As we settle from a weekend filled with food, fun and an abundance of festivities, some joyfully playing with their new gizmos and gadgets, others leafing through the cookbook they’ve wanted for ages, it dawns on us that another day of celebration is right around the corner! New Years Eve, often referred to as La Notte di San Silvestro in Italy calls for tumultuous celebration and spectacular fireworks displays across the regions in il bel paese.
With festivities, naturally comes more plentiful spreads of culinary delights, so we’ve collected a few delicious and easy-to-prepare suggestions fit for a small intimate gathering to an exuberant New Year’s Eve party! Buon anno!
Salumi - Italian cured meats
Prosciutto di Parma DOP
An absolute classic for your meaty selection is this prosciutto from the Parma province in Emilia-Romagna. The meat is aged for around 10-12 months encased in a layer of salt, a preservation method which has been used for this product for over 2000 years. This ham is so unique with its soft texture and rich, salty flavour that it is protected by the Consorzio del Prosciutto di Parma, the authentic products of which are recognisable by the symbol of a ducal crown.
Wonderful on its own, with a fresh slice of melon or even wrapped around a warm grissino – a recipe for which you can find here. This Parma Ham will be one of the first things to disappear from your gourmet selection!
Originally made in the alpine Valtellina valley in Italy’s northern Lombardy region, bresaola is a lean, dried cured meat made from beef. Distinctive by its deep burgundy hue and sweet, aromatic flavour bresaola is leaner than Parma Ham since the outer layer of fat is removed before the meat is rubbed with salt and spices after which it is hung to dry for several months. As another protected product, bresaola can only legally be produced by a certified Lombard master butcher.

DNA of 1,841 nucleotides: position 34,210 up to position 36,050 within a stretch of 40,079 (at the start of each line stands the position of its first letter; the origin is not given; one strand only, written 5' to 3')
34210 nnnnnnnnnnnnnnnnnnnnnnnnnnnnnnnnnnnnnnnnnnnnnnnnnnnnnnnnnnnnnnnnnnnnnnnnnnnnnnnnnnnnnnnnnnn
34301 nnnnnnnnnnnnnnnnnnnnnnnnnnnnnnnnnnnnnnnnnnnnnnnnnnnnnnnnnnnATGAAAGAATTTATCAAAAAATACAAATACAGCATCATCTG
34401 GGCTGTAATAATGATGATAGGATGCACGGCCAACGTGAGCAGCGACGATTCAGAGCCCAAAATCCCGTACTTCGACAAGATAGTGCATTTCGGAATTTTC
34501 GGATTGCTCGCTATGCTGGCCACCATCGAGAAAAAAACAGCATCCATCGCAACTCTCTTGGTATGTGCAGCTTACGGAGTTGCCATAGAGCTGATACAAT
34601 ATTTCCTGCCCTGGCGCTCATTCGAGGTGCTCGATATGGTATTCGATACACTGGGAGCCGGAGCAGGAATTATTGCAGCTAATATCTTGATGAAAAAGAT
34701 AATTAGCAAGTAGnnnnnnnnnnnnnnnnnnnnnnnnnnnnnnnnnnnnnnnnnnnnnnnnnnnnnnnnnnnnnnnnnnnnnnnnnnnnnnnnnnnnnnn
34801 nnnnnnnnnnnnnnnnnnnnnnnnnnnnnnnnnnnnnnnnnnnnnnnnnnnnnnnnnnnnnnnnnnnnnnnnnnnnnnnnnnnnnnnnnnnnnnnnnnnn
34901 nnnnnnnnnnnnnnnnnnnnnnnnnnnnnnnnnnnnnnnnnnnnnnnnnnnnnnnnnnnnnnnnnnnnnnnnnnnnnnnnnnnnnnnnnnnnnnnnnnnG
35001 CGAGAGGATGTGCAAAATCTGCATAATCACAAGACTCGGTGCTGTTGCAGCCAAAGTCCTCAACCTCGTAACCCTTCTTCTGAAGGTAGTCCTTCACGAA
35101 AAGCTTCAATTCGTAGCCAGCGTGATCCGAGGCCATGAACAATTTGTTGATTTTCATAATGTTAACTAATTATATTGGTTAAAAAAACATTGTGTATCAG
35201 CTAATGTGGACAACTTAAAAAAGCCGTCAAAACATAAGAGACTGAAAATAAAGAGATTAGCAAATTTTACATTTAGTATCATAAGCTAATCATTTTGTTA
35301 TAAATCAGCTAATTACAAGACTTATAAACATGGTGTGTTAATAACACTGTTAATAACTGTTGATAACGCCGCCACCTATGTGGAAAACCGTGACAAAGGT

Served in thin, delicate slices at room temperature you won’t need any accompaniment to enjoy its unique flavour. If you desire one, however, layer slices of bresaola on a large plate, spread a handful of rucola (rocket) atop, drizzle with a few drops of lemon juice, extra virgin olive oil and some parmesan shavings and you have yourself a delectably elevated antipasto dish.
This dry-cured choice is one of our favourites, bringing together meaty flavours from the pork in tandem with a full-bodied Italian wine (all in the same bite!) was always going to be a winning combination. Like other salami, salami infused with wine is made from fresh pork using no additives, after which the ground pork is steeped in wine (DeLallo red wine, for example) for around 4-6 hours before it is fed into its casing and dry hung for several months.
Also known as capocollo and traditionally made using pork shoulder or neck, coppa is recognisable by the beautiful thick marbling seen throughout the meat when sliced. There are two official DOP protected coppas in existence today: Coppa Piacentina and Capocollo di Calabria and both are extremely popular for an antipasti spread.
Another tasty meat to serve with bread and cheese, or else with freshly sliced pears or pickled radishes.
Beautifully balanced in taste, Burrata’s creamy centre, neatly nestled within its soft outer shell, provides a melting, satisfying bite unlike any other. A slow cut to its exterior reveals its inside, slowly seeping from the centre like heavy cream.
Pugliese artisans spin Burrata cheese every year under their summer glow, and, as tradition dictates, is always produced locally using fresh milk from grazing buffalos on the flat lying plateaus of Apulia. To enjoy its creamy interior, Burrata is best served at room temperature by removing it from refrigeration at least half an hour before plating. The delicate nature of this cheese finds delight in pairings with ripe tomatoes, homemade bread, and basil, of course, with a heavy hand of extra virgin olive oil to finish. The ultimate luxury cheese for your antipasti spread.